US, Canada divide on immigration standards



Prime Minister Justin Trudeau speaks during a town hall meeting at the Memorial hall at city hall on January 12, 2017 in Kingston, Ontario, Canada.

By K.J. Gandhi, Columnist

This is about a tale of two nations.

One is a conservative nation with a leader quick to sign executive orders without thinking about the potential backlash, and then there is a liberal nation with a leader quick to counteract the actions of the other.

As President Donald Trump halted the refugee program, Canadian Prime Minister Justin Trudeau instantaneously tweeted that the refugees are welcomed in Canada.

Our nation has shattered the hopes and dreams of future immigrants. While we should still take extreme precaution when accepting refugees, halting the program and instating the immigration ban is such a drastic move.

Earlier this week, Canadian tech executives stated that they will try to get the Canadian government to issue special work visas to the stranded workers.

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    There seems to be an obvious rift between the United States and Canadian governments. While the new Trump administration is constantly making waves in the news, Trudeau is using the liberal platform to essentially “clean up” his mess.

    Trudeau is fostering a safe place for refugees and immigrants to travel in the Western hemisphere, while Trump pushes them away. If this trend continues, perhaps Canada will become the ideal “land of the free” for future immigrants.

    My parents immigrated here in the mid-1980s from India for better opportunities and also to be with family that immigrated here before them. They were able to get a better education despite working menial jobs just to support the family. They were also able to raise me and my two siblings in the northwest suburbs of Chicago without worrying that they were going to be banned from the country if we traveled abroad.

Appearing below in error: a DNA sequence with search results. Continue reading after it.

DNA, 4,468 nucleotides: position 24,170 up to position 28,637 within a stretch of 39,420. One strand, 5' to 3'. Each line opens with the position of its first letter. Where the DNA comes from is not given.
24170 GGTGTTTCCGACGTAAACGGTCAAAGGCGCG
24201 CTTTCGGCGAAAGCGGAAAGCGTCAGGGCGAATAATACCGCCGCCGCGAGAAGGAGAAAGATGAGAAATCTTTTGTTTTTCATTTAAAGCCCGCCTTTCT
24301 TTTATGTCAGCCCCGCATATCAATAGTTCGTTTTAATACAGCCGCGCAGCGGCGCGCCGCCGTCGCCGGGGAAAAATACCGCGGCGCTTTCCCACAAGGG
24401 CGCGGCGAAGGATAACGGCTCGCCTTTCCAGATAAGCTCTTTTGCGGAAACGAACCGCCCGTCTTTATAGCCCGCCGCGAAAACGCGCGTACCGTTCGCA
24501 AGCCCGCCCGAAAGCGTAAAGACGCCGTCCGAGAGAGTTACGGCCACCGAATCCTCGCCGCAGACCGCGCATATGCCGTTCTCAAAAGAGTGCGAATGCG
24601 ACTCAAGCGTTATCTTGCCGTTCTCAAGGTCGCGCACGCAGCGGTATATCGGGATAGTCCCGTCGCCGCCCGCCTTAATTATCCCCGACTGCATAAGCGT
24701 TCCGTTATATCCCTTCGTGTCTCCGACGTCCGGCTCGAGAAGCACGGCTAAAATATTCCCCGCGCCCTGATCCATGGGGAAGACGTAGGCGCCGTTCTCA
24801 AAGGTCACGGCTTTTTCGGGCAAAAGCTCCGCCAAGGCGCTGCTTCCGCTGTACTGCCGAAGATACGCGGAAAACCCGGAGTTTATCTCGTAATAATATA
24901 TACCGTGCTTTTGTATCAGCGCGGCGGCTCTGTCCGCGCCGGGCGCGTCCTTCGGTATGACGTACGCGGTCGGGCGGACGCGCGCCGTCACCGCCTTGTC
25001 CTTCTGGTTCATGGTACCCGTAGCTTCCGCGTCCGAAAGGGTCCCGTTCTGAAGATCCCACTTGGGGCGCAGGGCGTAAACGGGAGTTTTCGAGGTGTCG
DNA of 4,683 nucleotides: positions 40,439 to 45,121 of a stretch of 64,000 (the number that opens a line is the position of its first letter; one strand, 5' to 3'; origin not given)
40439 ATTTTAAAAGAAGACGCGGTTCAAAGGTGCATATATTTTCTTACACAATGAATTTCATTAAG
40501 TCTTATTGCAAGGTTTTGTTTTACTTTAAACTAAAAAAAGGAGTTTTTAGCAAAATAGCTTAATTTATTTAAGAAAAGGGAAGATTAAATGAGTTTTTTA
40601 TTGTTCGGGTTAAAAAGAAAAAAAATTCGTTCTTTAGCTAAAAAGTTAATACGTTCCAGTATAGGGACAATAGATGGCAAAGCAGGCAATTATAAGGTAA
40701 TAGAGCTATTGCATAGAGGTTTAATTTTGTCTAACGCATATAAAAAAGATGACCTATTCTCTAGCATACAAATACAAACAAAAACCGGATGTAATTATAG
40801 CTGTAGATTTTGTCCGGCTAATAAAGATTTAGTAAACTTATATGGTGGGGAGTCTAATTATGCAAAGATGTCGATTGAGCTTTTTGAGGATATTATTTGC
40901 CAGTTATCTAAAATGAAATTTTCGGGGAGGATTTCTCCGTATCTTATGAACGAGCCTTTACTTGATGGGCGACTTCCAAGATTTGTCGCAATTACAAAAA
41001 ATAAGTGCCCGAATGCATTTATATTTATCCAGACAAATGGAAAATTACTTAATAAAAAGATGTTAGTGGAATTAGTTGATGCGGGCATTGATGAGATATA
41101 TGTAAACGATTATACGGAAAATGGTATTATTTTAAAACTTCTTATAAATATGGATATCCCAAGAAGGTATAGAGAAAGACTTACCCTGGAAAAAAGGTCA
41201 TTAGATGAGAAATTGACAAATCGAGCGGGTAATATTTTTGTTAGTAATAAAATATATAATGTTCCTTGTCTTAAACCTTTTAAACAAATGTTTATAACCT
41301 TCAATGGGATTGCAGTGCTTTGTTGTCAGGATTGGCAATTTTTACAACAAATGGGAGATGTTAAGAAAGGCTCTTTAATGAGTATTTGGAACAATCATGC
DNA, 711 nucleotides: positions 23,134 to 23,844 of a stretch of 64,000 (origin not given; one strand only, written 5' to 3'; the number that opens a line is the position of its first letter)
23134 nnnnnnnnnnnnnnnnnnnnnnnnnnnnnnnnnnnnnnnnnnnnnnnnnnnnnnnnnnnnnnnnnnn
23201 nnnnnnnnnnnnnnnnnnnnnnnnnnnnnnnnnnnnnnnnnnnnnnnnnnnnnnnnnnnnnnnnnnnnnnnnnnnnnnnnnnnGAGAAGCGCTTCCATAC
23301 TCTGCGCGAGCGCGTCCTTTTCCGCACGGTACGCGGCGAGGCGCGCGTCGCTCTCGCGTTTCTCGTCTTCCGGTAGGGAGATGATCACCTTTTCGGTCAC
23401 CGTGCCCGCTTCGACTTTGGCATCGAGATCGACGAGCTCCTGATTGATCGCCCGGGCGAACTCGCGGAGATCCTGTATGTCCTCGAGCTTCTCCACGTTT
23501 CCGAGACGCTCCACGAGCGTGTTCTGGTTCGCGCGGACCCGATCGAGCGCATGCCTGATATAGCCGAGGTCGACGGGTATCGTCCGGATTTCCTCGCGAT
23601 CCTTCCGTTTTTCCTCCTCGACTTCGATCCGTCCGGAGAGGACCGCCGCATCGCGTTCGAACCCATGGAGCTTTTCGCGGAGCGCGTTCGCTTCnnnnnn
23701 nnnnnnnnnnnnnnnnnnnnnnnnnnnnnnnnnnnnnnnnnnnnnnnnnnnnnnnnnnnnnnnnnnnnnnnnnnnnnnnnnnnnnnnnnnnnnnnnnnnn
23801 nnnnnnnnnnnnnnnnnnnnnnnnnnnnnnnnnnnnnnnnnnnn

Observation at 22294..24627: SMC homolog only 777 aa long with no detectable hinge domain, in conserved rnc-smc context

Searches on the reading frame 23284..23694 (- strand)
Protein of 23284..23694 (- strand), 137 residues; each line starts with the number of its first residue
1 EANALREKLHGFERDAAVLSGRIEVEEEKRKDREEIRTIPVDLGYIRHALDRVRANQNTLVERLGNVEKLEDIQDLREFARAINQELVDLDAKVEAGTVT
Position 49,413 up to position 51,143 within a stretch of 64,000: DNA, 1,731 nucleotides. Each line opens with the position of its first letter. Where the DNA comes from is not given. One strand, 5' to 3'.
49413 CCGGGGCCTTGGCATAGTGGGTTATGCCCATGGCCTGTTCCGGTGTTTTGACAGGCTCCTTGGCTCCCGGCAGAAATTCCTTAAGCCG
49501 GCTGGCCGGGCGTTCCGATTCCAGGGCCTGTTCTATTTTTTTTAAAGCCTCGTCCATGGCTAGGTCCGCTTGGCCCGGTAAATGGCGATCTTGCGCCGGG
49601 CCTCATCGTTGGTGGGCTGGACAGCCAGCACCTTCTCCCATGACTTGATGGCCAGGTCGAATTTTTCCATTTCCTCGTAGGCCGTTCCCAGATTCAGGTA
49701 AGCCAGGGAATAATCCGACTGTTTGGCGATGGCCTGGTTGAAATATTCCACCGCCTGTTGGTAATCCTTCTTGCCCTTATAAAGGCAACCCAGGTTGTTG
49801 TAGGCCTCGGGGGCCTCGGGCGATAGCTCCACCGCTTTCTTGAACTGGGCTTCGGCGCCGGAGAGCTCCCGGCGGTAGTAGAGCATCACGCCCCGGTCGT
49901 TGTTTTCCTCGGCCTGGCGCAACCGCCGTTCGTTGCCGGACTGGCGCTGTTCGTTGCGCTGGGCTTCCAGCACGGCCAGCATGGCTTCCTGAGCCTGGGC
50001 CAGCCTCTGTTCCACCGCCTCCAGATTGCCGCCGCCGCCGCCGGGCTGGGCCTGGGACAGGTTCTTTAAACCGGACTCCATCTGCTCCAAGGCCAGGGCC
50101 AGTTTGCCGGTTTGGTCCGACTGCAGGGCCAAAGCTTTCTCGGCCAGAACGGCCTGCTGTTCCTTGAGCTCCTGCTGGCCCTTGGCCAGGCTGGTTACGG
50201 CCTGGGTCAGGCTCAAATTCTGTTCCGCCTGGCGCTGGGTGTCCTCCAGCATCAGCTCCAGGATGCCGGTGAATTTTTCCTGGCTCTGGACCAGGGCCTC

Although I’m not too invested into my heritage, it’s interesting to reflect on how my parents are just one couple out of millions of Americans in the history of this nation who came here with a vision.

    A vision of a better future — of being in a nation where your neighbors all come from different backgrounds but can live next to each other without dispute. Instead of worrying about being discriminated against, they focused on being hopeful about different opportunities to succeed.

    This isn’t the case today.

    Today, thousands of immigrants from the seven nations that were banned from entering the United States are fearful that they won’t get to see their families, or even get back to their careers. Would they even feel safe in this country if they were able to get back?

    We’re a nation that was founded on egalitarian beliefs — equality for all. And ultimately, it seems as if we’ve forgotten this ideology, whereas our neighbors up north are embracing it with open arms.

    K.J. is a freshman in DGS.

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